Perspectives: 'Separate but Equal' Sounds Bad, but May Be Better for Black Students

Yellow Bus

Cleveland, Mississippi, found itself in quite the dilemma after Judge Deborah Brown finally ordered the city to fully integrate East Side High School (predominately black students) with Cleveland High (split with 48 percent of students being white, while 45 percent are black). The same was also ordered for the local middle schools. Yes, somehow Cleveland School District of Mississippi was able to continue separating the population of 12,000 residents by a train track and, of course, race for 62 years after Brown v. Board of Education was passed.


If hindsight is 20/20, then I truly have no desire for these schools to merge -- in fact, I only wish that we hadn't prematurely decided that "separate but equal" (meaning equal funding, opportunities, and so on) didn't have a place in public schools all those years ago. That may put many off, including my black counterparts, but my logic is the very reason HBCUs (historically black colleges and universities) did not become extinct the moment schools were integrated. They understood that black students would always need a safe haven -- despite being merely tolerated by a white population.

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Unrealistically, the deputy assistant attorney general Vanita Gupta believes "[t]his victory creates new opportunities for the children of Cleveland to learn, play and thrive together." And, sorry, but I'm just not buying it, because thriving and actual learning are the last things that came out of my education in an integrated school where I was only one of a handful of black students. Sadly, I wasn't alone.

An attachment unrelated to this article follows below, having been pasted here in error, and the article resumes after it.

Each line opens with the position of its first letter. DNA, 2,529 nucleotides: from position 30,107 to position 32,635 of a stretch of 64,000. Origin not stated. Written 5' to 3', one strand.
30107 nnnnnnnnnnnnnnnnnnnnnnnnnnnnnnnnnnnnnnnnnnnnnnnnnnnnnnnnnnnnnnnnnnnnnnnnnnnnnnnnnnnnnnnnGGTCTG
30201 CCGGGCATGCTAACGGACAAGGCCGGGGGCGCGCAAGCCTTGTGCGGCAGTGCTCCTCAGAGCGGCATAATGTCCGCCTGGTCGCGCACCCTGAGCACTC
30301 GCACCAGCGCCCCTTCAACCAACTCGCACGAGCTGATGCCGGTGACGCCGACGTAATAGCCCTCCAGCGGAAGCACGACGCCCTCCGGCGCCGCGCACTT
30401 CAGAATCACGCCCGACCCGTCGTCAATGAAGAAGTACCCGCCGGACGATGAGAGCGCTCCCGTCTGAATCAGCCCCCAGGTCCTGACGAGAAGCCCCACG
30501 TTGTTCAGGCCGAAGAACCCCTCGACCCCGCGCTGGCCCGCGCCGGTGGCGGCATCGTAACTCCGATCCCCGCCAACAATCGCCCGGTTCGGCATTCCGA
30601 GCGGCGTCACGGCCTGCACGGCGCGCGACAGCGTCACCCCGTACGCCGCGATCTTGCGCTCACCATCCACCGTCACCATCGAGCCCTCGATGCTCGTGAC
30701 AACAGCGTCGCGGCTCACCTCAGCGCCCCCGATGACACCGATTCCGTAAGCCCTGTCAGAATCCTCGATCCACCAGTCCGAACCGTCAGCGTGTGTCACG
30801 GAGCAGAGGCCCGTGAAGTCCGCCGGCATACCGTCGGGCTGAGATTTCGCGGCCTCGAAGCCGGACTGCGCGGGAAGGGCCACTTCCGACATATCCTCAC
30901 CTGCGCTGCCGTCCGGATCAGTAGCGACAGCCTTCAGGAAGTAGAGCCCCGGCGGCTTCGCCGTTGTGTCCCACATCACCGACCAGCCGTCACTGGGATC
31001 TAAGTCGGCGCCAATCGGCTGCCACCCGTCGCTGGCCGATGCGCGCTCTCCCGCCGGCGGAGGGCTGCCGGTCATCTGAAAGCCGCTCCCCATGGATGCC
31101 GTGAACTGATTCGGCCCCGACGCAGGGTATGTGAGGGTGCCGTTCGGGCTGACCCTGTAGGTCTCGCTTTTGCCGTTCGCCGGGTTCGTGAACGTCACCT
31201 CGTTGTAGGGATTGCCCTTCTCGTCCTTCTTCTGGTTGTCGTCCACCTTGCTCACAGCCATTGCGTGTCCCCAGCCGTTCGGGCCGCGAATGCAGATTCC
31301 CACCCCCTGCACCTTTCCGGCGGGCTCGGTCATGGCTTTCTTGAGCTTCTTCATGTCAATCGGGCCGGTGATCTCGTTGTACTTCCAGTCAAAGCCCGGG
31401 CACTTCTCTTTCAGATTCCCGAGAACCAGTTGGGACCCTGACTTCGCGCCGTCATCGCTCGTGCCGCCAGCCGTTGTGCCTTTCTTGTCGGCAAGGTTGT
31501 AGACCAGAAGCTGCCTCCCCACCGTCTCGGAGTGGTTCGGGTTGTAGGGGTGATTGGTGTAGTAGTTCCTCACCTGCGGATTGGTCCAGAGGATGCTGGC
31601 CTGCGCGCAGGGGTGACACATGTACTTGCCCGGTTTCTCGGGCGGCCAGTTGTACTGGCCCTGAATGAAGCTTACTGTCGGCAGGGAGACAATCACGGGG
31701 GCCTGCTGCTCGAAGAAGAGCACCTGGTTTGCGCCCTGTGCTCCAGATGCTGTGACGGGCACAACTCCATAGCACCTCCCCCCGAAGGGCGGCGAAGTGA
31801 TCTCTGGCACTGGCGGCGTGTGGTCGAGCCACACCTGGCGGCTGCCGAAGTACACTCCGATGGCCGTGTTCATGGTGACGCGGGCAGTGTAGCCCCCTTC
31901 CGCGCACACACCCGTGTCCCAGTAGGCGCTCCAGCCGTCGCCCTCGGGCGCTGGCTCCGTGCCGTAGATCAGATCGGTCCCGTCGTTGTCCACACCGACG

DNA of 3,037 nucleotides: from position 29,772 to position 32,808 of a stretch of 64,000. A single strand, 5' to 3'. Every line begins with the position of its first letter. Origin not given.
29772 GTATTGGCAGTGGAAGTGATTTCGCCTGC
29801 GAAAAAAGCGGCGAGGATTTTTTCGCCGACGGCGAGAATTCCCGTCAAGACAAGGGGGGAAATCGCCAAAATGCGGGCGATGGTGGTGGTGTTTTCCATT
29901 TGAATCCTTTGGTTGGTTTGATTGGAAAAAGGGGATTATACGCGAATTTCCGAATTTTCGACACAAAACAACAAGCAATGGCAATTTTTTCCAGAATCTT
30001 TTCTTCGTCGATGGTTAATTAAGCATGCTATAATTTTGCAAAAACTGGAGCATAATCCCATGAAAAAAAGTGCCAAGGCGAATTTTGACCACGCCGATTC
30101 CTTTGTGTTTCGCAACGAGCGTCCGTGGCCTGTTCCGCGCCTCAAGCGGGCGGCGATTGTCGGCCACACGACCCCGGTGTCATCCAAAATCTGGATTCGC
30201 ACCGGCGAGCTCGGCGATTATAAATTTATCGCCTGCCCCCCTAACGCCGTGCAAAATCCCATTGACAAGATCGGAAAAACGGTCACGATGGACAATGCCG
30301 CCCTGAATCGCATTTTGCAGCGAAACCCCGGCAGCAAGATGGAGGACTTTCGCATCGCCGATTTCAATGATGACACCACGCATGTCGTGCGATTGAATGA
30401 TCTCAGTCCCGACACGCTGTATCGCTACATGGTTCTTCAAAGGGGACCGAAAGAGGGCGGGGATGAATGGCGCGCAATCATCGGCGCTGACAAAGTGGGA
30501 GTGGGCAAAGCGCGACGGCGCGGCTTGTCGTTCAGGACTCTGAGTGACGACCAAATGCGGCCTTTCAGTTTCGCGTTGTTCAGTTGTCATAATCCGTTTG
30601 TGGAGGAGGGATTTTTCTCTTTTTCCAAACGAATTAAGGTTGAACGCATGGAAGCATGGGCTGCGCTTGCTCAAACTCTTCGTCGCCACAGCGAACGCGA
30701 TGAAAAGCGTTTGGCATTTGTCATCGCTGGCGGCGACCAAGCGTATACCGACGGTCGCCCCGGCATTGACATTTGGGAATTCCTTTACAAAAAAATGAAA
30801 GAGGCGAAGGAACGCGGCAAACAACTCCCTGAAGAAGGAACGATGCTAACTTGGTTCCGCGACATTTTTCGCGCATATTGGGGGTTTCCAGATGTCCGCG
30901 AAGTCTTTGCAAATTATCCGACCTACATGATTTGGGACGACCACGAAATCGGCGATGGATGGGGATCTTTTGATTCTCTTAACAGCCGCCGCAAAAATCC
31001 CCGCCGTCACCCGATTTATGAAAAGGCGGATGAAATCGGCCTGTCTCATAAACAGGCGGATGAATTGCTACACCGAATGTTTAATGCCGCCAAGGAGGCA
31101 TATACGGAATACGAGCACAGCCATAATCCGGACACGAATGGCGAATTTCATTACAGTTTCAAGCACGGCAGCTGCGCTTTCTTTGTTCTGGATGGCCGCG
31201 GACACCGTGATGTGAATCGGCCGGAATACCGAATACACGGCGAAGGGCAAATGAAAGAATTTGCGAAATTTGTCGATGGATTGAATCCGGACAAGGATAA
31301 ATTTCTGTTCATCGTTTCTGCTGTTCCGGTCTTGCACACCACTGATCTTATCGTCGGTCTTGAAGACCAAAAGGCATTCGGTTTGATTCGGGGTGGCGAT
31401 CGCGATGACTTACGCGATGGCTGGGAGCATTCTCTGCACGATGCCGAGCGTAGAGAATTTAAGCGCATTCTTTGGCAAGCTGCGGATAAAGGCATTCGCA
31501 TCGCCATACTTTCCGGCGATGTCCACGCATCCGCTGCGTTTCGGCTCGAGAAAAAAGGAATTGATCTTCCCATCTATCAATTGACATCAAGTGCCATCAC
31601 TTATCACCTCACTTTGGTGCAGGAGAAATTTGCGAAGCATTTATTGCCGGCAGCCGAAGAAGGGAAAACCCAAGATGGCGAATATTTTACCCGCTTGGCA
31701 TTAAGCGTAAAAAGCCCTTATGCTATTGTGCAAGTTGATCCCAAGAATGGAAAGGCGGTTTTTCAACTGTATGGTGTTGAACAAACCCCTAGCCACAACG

I'm not sure when it was that I stopped and considerably questioned my education and upbringing in a predominantly white school system, but I'd say I began to realize in my last year or so of high school when I got my first taste of HBCU Spelman University's Early College Program. I had always excelled in English (or so I thought), until the professor failed me. All summer long, my papers were viciously murdered with red ink. This prompted me to go into my senior year, guns blazing, and challenge myself. I took AP English, so as to make sure I was being as challenged as I could -- that way when I was crowned the greatest, I'd know it was real. 

The next time the subject crossed my mind was four years later, at Hampton University (my beloved alma mater and another prestigious HBCU). There I was again, hanging on by a thread -- after nearly failing a very basic college math course prior to graduation.

It forced me to realize that I was just about remedial in the subject because for years and years my math teachers wouldn't force me to rise to the challenge. They would accept my underachievement and relax their standards for me in a way that they'd never done for my white friends.

I was 21, about to fail math because none of my teachers had believed in me enough or thought I was worth the time it took to stay the extra hour or so -- they'd passed me with mediocre grades in spite of the fact that I was far from them, and they allowed me to carry on without ever truly learning the basics.

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While math had never been my preferred subject, my teenage self never set out to question or push myself -- being young and ignorant, I was content with teachers discounting me. And, while my older self regrets not being wiser, I also realize that to a certain extent this falls on the teacher. I would've appreciated it so much more if there had been more teachers who cared enough to flunk me -- cared enough to recommend tutors and summer school. But many of them failed me in a far more disappointing way by not showing up for me.

In the name of full disclosure, I truly don't think that my teachers were viciously racist by any means -- I do think there were preconceived notions and thus an unknowing discrimination. But rest assured that I'm not the first to feel this way, as recent information has found what I've often felt: There's information that suggests white and black teachers have different standards for their students.

To this day, I fear math and remain infuriated with my teachers -- but I carry this knowledge hoping it makes a difference when it comes time for me to decide on education for my own children. And that is why "separate but equal" isn't always a bad thing.


Pieces in our Perspectives series reflect the views of the writer.

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